By ROLF POTTS
By the time I arrived at the Guacara Taina nightclub, it was just short of midnight. The club was mostly empty, though this is a relative term when the disco in question sits in a huge underground cave that can comfortably fit 2,000 revelers. The subterranean climate proved a cool respite from the smothering June humidity of Santo Domingo, and there was a certain charm in the occasional flutter of bats while waiting in line for the toilet, or the ever-present danger of stumbling over stalagmites while fetching beers. I had been in the Dominican Republic taking dance lessons for just over two weeks, but this was the first time I’d ventured out to try my new skills in public.
The nightclub was spread over several levels as the cave tilted its way under the earth, its various alcoves and pavilions flickering under the colored spotlights. A translucent white-glass bar halfway down seemed to hover above the dim surroundings; I stopped there and ordered a cold bottle of Presidente. About 50 people had gathered around the main dance floor, so I continued my descent and took a seat on the three-tier risers to view a small group of couples grooving to bachata, a melancholy, guitar-driven style of Dominican country music. In theory, a dance floor ringed by gym-style spectator-seating might sound intimidating, but I found it comforting: Shoulder to shoulder with my fellow clubbers, facing inwards, it allowed me to view the dancing as if it were a sporting event, scanning potential dance partners in the measured manner one might use to size up dodge-ball teammates.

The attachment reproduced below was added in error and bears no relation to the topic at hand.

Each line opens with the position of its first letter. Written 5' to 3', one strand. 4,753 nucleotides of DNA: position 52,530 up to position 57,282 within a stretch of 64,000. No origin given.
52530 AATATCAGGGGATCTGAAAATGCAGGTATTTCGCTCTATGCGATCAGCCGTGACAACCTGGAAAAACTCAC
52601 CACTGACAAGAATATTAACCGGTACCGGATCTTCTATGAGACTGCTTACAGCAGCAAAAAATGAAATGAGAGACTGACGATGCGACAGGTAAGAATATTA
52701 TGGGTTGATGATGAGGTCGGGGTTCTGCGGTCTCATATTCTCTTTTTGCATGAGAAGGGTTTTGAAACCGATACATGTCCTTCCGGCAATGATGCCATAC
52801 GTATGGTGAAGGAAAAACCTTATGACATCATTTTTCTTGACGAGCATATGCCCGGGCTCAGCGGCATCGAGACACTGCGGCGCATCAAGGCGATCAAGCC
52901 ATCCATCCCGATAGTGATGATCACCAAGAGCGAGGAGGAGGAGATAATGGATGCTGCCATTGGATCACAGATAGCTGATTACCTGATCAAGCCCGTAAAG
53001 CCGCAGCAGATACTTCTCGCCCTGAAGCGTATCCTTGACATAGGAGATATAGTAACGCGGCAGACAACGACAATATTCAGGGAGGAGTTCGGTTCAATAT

Unless you enjoy yelling, it is almost impossible to carry on a conversation in a place like Guacara Taina. Robbed of the ability to charm, ask questions, explain yourself, or tell jokes, you are forced to live in the throbbing, visceral moment. There is no room for intellectualizing or good-natured self-deprecation: To communicate, you have to dance.
After three bachata songs, the DJ switched to the upbeat rhythms of merengue. Finished with my beer and bored at my own indecision, I scanned the risers. I caught the eye of a long-legged woman with black hair and an ironic smile. I stood up and started the long walk to meet her.
Rolf Potts is the author of two books, Marco Polo Didn’t Go There and Vagabonding.